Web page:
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                                              histidine

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                                                Cool :) totally fair. Sorry, I have only skimmed the last page or so of the thread :confused:

                                                I think putting out these stereotypes for further investigation is okay. ChmEngMD cited research that showed asians are more likely to be influenced by their parents, so it may indeed affect the admissions statistics. However MDforMee threw out the possibility that discrimination plays any role, and claimed a variety of stereotypes as the real reason of the admissions discrepancies. Since you mentioned you are a woman :) I'll use this example. Women don't make it up the corporate ladder as often as men and get paid less than men in the same job position. People have used stereotypes such as "women are more likely to devote time to family than their work," "women are more likely to choose positions with less stress," "women are less aggressive than men," etc. I'm sure you've heard the excuses. There may be some truth to these stereotypes, but further research has actually proved gender discrimination to be real. Discrediting discrimination by pointing to solely to stereotypes is a cop out, in my opinion.
                                                 
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                                                  The problem is my point still stands even if he is a troll.

                                                  I could make a troll post filled with Asian stereotypes in a thread which basically ask "Are Asians being treated unfairly?" and it will get mostly ignored. Sure, we're talking about this guys post several pages later after he's quoted himself and continued to post in the thread (which makes me wonder if he really is a troll to begin with), but he wasn't banned or anything. If I make a troll post stereotyping African Americans I'll face immediate backlash (I'll be told I'm racist and ignorant) and my guess is I'll be banned very quickly.

                                                  Ehhh, I understand your point but I think it has more with the fact that more overt stereotypes about African Americans exist and everybody has been taught repeatedly that's wrong. It's obviously wrong both ways and I wouldn't be surprised if the powers that be put MdforMee on probation but it's just that way it is. Not that it should be.
                                                   

                                                  StBernardsRule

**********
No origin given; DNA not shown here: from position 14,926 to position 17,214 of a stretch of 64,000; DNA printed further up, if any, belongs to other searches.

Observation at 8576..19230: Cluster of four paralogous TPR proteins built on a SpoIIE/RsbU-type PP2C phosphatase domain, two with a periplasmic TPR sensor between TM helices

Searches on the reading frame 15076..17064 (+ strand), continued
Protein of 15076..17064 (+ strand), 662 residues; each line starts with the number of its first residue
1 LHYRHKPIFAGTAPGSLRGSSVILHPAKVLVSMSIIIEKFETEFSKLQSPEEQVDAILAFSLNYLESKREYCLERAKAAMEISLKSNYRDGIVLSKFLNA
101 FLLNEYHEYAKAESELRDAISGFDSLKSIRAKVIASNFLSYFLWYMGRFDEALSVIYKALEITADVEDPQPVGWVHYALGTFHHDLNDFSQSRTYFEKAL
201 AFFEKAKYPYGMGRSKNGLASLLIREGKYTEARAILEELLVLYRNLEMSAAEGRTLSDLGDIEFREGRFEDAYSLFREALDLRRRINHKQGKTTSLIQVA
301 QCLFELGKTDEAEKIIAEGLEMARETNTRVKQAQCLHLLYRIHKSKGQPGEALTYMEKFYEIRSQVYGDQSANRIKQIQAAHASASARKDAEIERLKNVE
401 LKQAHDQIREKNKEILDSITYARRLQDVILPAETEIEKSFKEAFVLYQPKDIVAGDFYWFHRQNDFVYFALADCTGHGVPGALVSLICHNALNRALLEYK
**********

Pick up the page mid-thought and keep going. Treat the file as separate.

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                                                    Won't keep commenting on this as I don't plan to beat a dead horse, but here we see it again.

                                                    Understandable. Here's the alternative: most people read that first post, thought "huh, troll." and stopped taking anything he posted seriously. (Was this just me?)

                                                    Yup that was me 2

                                                    The attitude that it's just a troll post and no big deal is ONLY acceptable because it's a troll post stereotyping Asians. It's no different than if in real life I were to stereotype Asians people would likely say "Relax, StBernardsRule was only joking" or "Relax, there's some truth to what StBernardsRule says and he's not racist" yet if I were to make equivalent comments regarding African Americans I will get nowhere close to the same response.

                                                    Anyways, I know I'm getting off topic, I just want to point out that I feel like the responses to my post are actually just supporting it.
                                                     
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                                                    StBernardsRule

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                                                      Ehhh, I understand your point but I think it has more with the fact that more overt stereotypes about African Americans exist and everybody has been taught repeatedly that's wrong. It's obviously wrong both ways and I wouldn't be surprised if the powers that be put MdforMee on probation but it's just that way it is. Not that it should be.

                                                      I agree with this.